IS THERE ANY PART OF YOU THAT ENJOYS SCARING PEOPLE?
Yeah. Me walking around is just me trying to get on other people's nerves. It's fun. It takes people out of their comfort zone.
SO WHAT WERE YOU LISTENING TO GROWING UP?
Everything! My favorite song to this day is motherfucking "Wonderwall" by Oasis. I performed that shit for a talent show in the 4th grade. I grew up listening to Manson, Deftones, Bob Marley, James Brown. Even old shit like Biggie and Tupac. I loved all of that. As I got older, though, it was definitely rap music.
SO WHEN DID YOU START RAPPING?
I was like 13 or 14, but I really didn't start taking it seriously until I met Zilla. So about two years ago. I definitely wanted to be a rapper when I was on the streets, but I didn't know what to do with music until I met P [Zilla's older brother].
IT'S PRETTY UNIQUE THAT YOU AND ZILLA CONNECTED BECAUSE THERE AREN'T A LOT OF PEOPLE THAT SHARE YOUR TASTE OF TRAP RAP AND HEAVY METAL. WHAT WAS IT LIKE TO MEET SOMEONE WHO TOTALLY FELT YOU, IN TERMS OF THE MUSIC YOU WANTED TO MAKE?
That shit was so natural. We just clicked bro. I was in jail, and I already knew about him. I was doing 15 [months] and was talking to P every day. Right when I was about to come home P was like, "My brother's rapping," so I met Zilla my first day home from jail. We've literally chilled every day from that first day. We became best friends. That guy is like my brother at this point. We're family. We started writing together the first two days, and the third day we hit the studio. He already had a vision for the sound. Everyone calls it "trap metal," but we don't really like to call it that.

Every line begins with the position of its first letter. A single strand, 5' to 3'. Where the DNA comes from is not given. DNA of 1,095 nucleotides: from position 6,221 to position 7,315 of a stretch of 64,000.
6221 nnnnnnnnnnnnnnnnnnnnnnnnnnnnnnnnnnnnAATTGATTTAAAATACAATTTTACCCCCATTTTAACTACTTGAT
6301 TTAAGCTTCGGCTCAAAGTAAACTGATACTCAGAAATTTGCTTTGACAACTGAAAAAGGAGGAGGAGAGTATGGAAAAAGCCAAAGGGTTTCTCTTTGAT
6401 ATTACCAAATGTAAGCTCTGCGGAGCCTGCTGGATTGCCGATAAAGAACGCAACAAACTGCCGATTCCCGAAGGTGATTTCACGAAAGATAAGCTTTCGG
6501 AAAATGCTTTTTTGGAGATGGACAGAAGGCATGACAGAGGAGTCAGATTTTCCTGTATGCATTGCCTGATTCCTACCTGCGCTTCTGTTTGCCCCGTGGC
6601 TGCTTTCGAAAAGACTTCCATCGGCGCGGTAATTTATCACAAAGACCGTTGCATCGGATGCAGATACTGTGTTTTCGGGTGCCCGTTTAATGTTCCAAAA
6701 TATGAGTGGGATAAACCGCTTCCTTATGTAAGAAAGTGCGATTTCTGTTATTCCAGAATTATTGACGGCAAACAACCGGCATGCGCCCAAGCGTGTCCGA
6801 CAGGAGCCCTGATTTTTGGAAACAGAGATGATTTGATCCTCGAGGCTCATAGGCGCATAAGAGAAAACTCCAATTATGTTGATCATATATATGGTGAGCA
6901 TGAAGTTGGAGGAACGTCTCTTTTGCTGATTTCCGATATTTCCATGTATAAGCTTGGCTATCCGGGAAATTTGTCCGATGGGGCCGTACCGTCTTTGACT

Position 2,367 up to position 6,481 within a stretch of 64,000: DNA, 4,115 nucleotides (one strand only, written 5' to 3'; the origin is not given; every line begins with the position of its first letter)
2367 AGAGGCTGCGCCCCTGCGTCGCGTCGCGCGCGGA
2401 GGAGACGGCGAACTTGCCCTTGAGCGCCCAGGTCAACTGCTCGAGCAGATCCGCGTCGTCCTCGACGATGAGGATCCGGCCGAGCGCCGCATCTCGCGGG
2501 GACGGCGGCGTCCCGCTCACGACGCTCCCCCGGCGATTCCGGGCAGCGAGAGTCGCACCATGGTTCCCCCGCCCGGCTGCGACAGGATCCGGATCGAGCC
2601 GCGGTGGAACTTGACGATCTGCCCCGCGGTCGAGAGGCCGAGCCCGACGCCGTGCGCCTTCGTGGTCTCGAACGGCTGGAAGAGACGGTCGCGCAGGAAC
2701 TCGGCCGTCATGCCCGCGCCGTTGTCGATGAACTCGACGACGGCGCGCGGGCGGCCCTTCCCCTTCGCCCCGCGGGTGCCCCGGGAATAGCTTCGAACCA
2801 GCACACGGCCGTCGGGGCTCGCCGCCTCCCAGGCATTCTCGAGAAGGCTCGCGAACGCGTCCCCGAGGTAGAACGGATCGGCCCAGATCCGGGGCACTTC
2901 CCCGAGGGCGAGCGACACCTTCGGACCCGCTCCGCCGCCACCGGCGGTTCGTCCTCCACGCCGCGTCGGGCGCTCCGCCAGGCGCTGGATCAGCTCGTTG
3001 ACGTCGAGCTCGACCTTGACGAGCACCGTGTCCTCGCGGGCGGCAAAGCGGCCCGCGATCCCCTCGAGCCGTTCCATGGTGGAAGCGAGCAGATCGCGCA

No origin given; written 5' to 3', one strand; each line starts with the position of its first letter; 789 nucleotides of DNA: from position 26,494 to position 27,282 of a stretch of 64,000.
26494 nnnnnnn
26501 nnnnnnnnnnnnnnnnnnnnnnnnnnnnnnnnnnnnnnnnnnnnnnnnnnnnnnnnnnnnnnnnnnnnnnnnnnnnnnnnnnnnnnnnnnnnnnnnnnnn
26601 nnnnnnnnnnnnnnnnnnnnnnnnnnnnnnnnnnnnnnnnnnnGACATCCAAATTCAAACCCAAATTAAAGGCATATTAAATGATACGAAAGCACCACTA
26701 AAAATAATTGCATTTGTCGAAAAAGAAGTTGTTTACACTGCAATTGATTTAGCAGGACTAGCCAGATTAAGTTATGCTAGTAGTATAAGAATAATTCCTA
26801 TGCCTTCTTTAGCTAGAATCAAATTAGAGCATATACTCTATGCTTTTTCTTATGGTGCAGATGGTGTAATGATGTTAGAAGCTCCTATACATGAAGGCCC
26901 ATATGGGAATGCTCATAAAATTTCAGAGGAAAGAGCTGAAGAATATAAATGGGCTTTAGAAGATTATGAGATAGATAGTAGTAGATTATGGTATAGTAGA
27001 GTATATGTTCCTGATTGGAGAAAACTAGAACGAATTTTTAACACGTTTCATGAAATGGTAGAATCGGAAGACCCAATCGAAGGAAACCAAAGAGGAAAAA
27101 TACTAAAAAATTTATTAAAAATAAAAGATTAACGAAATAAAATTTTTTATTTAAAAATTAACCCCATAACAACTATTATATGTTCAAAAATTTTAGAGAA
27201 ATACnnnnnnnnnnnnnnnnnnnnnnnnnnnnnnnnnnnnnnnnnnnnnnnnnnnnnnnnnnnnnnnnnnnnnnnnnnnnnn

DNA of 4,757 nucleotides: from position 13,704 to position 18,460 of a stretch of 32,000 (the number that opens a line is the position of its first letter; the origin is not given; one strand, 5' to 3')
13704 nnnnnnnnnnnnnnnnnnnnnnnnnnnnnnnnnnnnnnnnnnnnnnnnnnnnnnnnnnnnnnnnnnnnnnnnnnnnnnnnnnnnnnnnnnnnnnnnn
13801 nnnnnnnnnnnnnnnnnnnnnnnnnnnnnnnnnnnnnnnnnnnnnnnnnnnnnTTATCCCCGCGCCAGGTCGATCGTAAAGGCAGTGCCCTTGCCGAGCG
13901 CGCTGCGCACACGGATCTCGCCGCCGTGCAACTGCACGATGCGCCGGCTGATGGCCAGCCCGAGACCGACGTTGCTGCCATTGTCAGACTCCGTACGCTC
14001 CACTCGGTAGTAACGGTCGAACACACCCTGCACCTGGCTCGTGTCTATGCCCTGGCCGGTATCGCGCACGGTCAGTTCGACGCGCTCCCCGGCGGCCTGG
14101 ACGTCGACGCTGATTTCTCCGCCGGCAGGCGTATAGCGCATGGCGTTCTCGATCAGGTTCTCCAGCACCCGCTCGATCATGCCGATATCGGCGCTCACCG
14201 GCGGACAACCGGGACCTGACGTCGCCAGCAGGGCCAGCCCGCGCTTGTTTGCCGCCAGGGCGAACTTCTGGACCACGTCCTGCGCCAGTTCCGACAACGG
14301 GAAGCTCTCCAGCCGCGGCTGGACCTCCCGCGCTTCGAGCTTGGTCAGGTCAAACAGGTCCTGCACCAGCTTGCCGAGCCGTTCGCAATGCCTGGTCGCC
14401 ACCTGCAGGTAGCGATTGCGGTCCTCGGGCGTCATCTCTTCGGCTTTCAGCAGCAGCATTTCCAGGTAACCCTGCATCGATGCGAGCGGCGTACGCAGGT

We all like the same shit. I like metal, I like rap, I like trap, I like rock shit, I like hood shit, I like gangster shit, and that's pretty much what City Morgue is. We like everything.
IT'S CRAZY TO THINK HOW QUICKLY YOUR LIFE HAS CHANGED. I MEAN, YOU WENT FROM BEING LOCKED UP TO BEING IN ONE OF THE MOST HYPED RAP GROUPS ON THE PLANET. WHAT'S THAT FELT LIKE FOR YOU?
It's unbelievable, man. When I was in the streets I was always like, "I'm gonna make it in this music shit. I don't know how, but I'm gonna figure out a way." I know it's gonna get crazier, too. It's gonna get way better. We're about to drop our solo projects next. Last year I was living in my mother's bedroom. Now I live in Soho. Well, not in Soho, but a couple blocks away from Soho.
YOU ALWAYS PUT AN INTERESTING SPIN ON YOUR BARS. LIKE, YOU'RE THE ONLY RAPPER I'M AWARE OF WHO'S ABLE TO THREATEN PEOPLE WITH A BOB THE BUILDER REFERENCE. HOW DO YOU CONSTRUCT YOUR RHYMES?
Basically, with Bob the Builder — a tool is like a gun. So like, "I got the big tool." When I rap, sometimes I try to think of things in cartoons. Like a cartoon character. "I'm Bob the Builder, bitch, with a big tool." I've got the biggest gun ever.
ZILLA IS 19, BUT HE SEEMS LIKE AN OLD SOUL IN SOME WAYS. DO YOU PICK UP ON THAT?
Definitely, he's definitely an old soul. He's mad real. He's so musically inclined. A real smart kid.
YOU GUY TOURED EUROPE NOT TOO LONG AGO. WAS THAT YOUR FIRST TIME IN EUROPE?
Yeah, though I was born in Brazil and came to America when I was two. But that was the last time I was out of the country. That tour was so crazy. Those fans were bananas. We headlined it. We didn't expect it. I was overwhelmed. Every show was sold out. Every show was fucking crazy. I'm talking crazy. Mosh pits, every show someone broke their foot, their leg, their ankle in the mosh. That's how you know it's a great show.